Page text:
Along the Coast
A twist in Banning Ranch tug-of-war
The raging battle over Banning Ranch, 400 acres of open land used for oilfields since the 1940s and still dotted with 60 working wells, is far from over. The prime but scruffy acreage has for 20 years been deemed ready for development by landowner Newport Banning Ranch LLC. But local environmentalists and no-growth residents want it as permanent open space.
The landowner – a consortium of oil interests and real estate investors – wants to use 37 acres of the site for single-family homes. The group wants to include a 75-room boutique hotel and 45,000 square feet of retail, leave 15 acres in oil wells, provide access roads, and clean the remaining 329 acres as rehabilitated open space. Original plans for 1,375 homes have been reduced to 895.
Environmentalists want the land to remain undisturbed forever as the nesting place for the California burrowing owl and other wildlife species. No-growth residents are concerned about increased traffic from any development.
Approval for development was given by the Newport Beach City Council, but was subsequently denied by the California Coastal Commission following an internal-external political skirmish.
Those opposing any development were relieved, believing they would no longer have to seek funding to purchase the land to keep it open. But now the landowner has sued the California Coastal Commission, seeking $490 million for denying development and therefore virtually “taking” the land.
Now comes another twist. Banning Ranch LLC has asked the commission for permission to develop up to 77 new oil wells on the land – as many as 15 new wells per year. Is the landowner testing whether oil wells are preferable to homes and open space? Time will tell.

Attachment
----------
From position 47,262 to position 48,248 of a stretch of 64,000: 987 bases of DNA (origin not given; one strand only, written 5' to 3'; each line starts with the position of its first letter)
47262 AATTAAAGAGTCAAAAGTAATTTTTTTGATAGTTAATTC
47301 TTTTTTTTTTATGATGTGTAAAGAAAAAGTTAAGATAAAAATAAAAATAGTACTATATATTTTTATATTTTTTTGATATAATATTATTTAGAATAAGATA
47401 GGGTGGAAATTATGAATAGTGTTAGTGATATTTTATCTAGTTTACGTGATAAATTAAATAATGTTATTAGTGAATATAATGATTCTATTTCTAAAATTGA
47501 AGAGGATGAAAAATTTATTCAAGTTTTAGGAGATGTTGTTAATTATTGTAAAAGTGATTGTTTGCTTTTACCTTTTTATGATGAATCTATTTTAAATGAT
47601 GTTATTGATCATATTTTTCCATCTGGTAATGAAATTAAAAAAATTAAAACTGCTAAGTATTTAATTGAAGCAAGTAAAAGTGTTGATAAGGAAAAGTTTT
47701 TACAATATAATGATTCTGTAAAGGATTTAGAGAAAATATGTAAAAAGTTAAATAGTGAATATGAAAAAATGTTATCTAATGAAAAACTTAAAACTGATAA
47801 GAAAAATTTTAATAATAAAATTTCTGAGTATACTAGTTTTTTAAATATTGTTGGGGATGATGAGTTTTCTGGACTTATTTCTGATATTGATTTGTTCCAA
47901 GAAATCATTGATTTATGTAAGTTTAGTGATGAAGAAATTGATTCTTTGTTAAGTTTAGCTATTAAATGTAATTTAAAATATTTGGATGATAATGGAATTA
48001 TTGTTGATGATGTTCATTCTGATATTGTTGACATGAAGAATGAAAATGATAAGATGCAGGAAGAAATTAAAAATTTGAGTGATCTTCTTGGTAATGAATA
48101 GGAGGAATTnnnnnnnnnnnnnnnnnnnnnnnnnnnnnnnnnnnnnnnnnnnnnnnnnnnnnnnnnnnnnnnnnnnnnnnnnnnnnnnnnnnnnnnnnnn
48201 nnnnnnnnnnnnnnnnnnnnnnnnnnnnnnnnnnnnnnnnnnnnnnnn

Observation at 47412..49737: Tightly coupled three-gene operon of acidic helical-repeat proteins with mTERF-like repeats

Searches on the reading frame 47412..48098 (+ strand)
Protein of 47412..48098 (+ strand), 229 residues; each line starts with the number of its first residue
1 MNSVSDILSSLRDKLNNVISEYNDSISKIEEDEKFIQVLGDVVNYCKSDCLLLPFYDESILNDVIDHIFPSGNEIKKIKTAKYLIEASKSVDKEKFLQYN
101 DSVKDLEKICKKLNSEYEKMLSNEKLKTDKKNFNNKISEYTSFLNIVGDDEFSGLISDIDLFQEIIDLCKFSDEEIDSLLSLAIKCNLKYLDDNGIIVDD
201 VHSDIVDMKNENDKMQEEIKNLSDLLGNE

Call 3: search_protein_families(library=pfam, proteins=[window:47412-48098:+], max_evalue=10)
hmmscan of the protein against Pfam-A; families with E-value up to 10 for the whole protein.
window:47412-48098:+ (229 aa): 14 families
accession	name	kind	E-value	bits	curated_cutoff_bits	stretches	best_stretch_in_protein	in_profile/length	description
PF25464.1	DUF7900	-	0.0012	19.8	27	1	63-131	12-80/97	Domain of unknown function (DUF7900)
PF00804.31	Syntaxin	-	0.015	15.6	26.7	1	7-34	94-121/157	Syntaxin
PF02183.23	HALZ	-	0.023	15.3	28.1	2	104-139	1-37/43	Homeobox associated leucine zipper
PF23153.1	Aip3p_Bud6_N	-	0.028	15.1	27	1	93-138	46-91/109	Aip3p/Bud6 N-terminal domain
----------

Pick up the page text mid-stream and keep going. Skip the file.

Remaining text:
Tustin Legacy grows
By late spring, development on the 26-acre first phase of Tustin Legacy Park will be done. Grading and site work have been completed for the park, which will include trails through a botanical garden, a small wetlands, wildflowers and 400 trees.
The 1,600 acres are owned by the city of Tustin on the site of the former Tustin Marine Corps Air Station with its two huge blimp hangars. The city is working with several developers to bring offices and more retailers to the area, already the site of single-family and multi-family residential units and The District retail center.
Ready to house offices will be Flight at one end of Tustin Legacy Park. Flight, planned to begin construction at an 8-acre site this spring, will provide 870,000 square feet of newly in-demand non-traditional office space. Flight developer Lincoln Property Co. envisions Tustin Legacy Park as a strong amenity for future employers.
Tiny lots, big demand
Want to purchase an open lot near the coast to build your dream home? Most available lots are small, just under a third of an acre. During 2016, more than 70 lots in Orange County coastal cities sold for more than $750,000, according to the California Association of Realtors.
At the high end, the average price for a lot in Newport Beach, for example, was $5.4 million. A quarter- acre lot at The Strand at Headlands in Dana Point went for $11.75 million, but still available at press time was a third- acre lot in Montage Ocean Estates in Laguna Beach for $14.8 million.
Something is happening at the Great Park
Yes, development of the 1,300-acre Great Park on land once part of the El Toro Marine Corps Air base, now under the jurisdiction of the city of Irvine, was slowed for a number of reasons. But, FivePoint Communities, Aliso Viejo, which owns the land surrounding the Great Park, struck a deal with Irvine to take matters into its own hands. The result:
On a 175-acre portion of the Great Park, FivePoint is developing a $250 million sports park, envisioned to become one of the largest sports parks in the United States. How big? Two times the size of Disneyland. Progress thus far: The 53-acre first phase is nearly complete and will open early this year. Included are – get this – a soccer stadium with seating for 5,000 spectators; six regular soccer fields; 25 tennis courts including a championship center court; five beach volleyball courts; and a 1-acre playground.
By early 2018, the sports park will add a baseball complex with four dedicated baseball fields and three multi-purpose fields; five softball fields including a championship stadium; batting cages at each of the fields; six more soccer fields and four basketball courts.
Envisioned for the park are not only a myriad of options for locals but also venues for regional and national playoffs. The company intends to turn operation of the park over to the city, which can generate income from rental of the facilities.